3. Ginsberg J, Mohebbi MH, Patel RS, Brammer L, Smolinski MS, Brilliant L. Detecting influenza epidemics using search engine query data. Nature 2008 Nov 19. [Epub ahead of print]
  4. Fox M. U.S. flu shows resistance to flu drug, CDC says. Reuters Health report, December 19, 2008.
  5. Fehlbaum P, Rao M, Zasloff M, Anderson GM. An essential amino acid induces epithelial beta-defensin expression. Proc Natl Acad Sci USA 2000 Nov 7;97(23):12723-8.
  6. Sherman H, Chapnik N, Froy O. Albumin and amino acids upregulate the expression of human beta-defensin 1. Mol Immunol 2006 Apr;43(10):1617-23.
  7. Bukowski JF, Percival SS. L-theanine intervention enhances human gammadeltaT lymphocyte function. Nutr Rev 2008 Feb;66(2):96-102.
  8. Rowe CA, Nantz MP, Bukowski JF, Percival SS. Specific formulation of Camellia sinensis prevents cold and flu symptoms and enhances gamma delta T cell function: a randomized, double-blind, placebo-controlled study. J Am Coll Nutr 2007 Oct;26(5):445-52.
  9. De Flora S, Grassi C, Carati L. Attenuation of influenza-like symptomatology and improvement of cell-mediated immunity with long-term N-acetylcysteine treatment. Eur Respir J 1997 Jul;10(7):1535-41.
  10. Cai J, Chen Y, Seth S, Furukawa S, Compans RW, Jones DP. Inhibition of influenza infection by glutathione. Free Radic Biol Med 2003 Apr 1;34(7):928-36.
  11. Alonso-Fernández P, Puerto M, Maté I, Ribera JM, de la Fuente M. Neutrophils of centenarians show function levels similar to those of young adults. J Am Geriatr Soc 2008 Dec;56(12):2244-51.
  12. Schauber J, Dorschner RA, Coda AB, Büchau AS, Liu PT, Kiken D, Helfrich YR, Kang S, Elalieh HZ, Steinmeyer A, Zügel U, Bikle DD, Modlin RL, Gallo RL. Injury enhances TLR2 function and antimicrobial peptide expression through a vitamin D-dependent mechanism. J Clin Invest 2007; 117(3):803-11.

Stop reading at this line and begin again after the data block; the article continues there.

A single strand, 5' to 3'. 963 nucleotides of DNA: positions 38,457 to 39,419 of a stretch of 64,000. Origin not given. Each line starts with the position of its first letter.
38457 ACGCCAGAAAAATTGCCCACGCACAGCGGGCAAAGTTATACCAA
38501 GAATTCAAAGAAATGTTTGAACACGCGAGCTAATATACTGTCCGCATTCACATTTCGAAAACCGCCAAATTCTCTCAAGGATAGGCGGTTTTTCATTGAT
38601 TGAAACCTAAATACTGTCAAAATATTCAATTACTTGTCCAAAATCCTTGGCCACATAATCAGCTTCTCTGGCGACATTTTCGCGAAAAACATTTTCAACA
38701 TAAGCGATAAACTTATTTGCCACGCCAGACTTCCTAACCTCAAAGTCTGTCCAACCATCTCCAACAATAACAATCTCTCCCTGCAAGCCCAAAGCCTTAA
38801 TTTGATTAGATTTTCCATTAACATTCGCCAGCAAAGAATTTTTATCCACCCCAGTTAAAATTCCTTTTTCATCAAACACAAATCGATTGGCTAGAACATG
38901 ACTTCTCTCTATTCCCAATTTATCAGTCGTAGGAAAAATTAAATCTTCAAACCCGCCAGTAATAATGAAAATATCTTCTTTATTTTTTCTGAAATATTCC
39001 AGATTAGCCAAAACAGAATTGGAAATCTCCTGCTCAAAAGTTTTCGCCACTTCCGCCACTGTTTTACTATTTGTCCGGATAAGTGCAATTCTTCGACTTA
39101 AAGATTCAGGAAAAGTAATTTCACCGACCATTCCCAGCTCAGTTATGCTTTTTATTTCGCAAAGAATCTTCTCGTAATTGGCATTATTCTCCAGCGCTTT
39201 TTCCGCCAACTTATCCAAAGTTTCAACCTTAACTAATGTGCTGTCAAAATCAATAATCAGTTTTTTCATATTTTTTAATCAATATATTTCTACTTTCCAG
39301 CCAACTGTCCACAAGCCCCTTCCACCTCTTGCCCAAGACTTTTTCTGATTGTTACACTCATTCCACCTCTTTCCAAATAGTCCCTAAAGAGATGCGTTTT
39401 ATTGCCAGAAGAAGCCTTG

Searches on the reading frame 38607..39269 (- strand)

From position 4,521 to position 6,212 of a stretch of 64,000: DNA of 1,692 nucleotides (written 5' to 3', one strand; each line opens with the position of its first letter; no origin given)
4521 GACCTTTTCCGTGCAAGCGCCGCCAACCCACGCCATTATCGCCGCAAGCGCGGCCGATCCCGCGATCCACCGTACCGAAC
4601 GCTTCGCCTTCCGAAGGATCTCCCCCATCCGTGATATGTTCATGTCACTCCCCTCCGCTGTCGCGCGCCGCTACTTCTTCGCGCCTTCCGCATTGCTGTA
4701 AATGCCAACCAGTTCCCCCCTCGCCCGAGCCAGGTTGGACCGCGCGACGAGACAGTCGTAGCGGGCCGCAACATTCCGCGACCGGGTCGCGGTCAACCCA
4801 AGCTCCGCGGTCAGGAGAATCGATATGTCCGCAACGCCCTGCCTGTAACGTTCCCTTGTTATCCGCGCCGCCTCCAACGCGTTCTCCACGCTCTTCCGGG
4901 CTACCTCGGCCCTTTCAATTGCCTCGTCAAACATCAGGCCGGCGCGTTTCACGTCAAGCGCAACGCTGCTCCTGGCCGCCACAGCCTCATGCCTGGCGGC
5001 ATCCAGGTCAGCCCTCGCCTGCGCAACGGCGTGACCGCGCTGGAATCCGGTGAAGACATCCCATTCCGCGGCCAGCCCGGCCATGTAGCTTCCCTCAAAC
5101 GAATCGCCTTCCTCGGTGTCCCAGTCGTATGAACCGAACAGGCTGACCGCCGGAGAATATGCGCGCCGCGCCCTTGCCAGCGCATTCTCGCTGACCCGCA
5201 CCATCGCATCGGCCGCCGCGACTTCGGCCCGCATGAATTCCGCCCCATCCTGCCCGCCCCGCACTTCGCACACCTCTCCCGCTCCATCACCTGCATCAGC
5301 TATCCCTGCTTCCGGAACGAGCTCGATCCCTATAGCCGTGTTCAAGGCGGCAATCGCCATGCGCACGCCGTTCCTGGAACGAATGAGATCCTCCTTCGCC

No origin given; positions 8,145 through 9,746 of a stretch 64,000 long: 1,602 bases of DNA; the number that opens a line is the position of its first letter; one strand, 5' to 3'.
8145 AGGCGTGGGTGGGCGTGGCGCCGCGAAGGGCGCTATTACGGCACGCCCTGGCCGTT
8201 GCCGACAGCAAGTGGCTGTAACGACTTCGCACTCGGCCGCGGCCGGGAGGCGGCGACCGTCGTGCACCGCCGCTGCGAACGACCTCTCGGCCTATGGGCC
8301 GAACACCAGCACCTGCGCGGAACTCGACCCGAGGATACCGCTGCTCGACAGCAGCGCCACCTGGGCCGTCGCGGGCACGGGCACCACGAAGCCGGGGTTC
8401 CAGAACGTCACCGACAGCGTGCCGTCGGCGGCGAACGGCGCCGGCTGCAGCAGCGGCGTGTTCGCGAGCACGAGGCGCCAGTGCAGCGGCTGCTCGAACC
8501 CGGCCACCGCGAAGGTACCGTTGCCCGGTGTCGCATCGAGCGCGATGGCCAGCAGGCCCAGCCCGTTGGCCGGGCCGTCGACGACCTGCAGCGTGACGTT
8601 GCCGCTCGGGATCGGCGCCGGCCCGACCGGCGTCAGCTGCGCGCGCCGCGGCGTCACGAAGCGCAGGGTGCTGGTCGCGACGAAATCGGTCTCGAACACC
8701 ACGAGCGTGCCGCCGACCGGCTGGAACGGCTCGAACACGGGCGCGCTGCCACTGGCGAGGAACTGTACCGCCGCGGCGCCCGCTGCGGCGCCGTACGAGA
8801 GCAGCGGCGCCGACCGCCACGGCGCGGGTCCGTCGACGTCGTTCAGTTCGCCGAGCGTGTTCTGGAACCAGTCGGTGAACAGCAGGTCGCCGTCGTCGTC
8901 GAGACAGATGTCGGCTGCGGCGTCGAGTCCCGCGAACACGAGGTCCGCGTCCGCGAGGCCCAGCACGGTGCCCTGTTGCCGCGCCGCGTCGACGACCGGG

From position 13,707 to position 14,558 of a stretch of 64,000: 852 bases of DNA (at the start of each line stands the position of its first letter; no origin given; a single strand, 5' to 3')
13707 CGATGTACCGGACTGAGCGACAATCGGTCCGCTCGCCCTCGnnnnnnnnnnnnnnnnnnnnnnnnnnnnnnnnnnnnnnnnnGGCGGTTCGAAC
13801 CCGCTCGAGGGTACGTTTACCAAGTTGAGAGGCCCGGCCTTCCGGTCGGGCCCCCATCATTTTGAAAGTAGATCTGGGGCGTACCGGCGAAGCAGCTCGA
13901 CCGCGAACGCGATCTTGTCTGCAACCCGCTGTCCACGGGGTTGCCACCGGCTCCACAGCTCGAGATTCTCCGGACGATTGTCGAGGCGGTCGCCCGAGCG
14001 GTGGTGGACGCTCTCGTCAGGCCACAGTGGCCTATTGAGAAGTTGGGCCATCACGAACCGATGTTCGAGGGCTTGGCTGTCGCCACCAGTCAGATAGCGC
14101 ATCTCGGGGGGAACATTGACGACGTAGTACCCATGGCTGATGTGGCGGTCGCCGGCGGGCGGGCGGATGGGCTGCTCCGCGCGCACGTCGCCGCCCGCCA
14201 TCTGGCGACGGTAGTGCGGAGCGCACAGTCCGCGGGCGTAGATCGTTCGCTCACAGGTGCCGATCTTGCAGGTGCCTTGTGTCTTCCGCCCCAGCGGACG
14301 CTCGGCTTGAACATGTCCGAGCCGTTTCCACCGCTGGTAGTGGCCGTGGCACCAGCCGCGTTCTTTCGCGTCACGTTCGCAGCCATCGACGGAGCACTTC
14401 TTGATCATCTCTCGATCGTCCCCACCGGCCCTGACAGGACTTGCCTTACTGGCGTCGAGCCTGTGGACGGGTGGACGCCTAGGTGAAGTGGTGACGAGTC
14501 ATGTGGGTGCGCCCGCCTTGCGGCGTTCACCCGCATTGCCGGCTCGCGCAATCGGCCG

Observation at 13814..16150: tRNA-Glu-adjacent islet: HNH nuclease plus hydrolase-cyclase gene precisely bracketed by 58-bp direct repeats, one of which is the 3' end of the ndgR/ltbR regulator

13. Liu PT, Stenger S, Li H, Wenzel L, Tan BH, Krutzik SR, Ochoa MT, Schauber J, Wu K, Meinken C, Kamen DL, Wagner M, Bals R, Steinmeyer A, Zügel U, Gallo RL, Eisenberg D, Hewison M, Hollis BW, Adams JS, Bloom BR, Modlin RL. Toll-like receptor triggering of a vitamin D-mediated human antimicrobial response. Science 2006;311(5768):1770-3.
  14. Yu S, Cantorna MT. The vitamin D receptor is required for iNKT cell development. Proc Natl Acad Sci USA 2008;105(13):5207-12.
  15. Martineau AR, Wilkinson RJ, Wilkinson KA, Newton SM, Kampmann B, Hall BM, Packe GE, Davidson RN, Eldridge SM, Maunsell ZJ, Rainbow SJ, Berry JL, Griffiths CJ. A single dose of vitamin D enhances immunity to mycobacteria. Am J Respir Crit Care Med 2007 Jul 15;176(2):208-13.
  16. Gioia C, Castilletti C, Tempestilli M, Piacentini P, Bordi L, Chiappini R, Agrati C, Squarcione S, Ippolito G, Puro V, Capobianchi MR, Poccia F. Cross-subtype immunity against avian influenza in persons recently vaccinated for influenza. Emerg Infect Dis 2008 Jan;14(1):121-8.


Will Block is the publisher and editorial director of Life Enhancement magazine.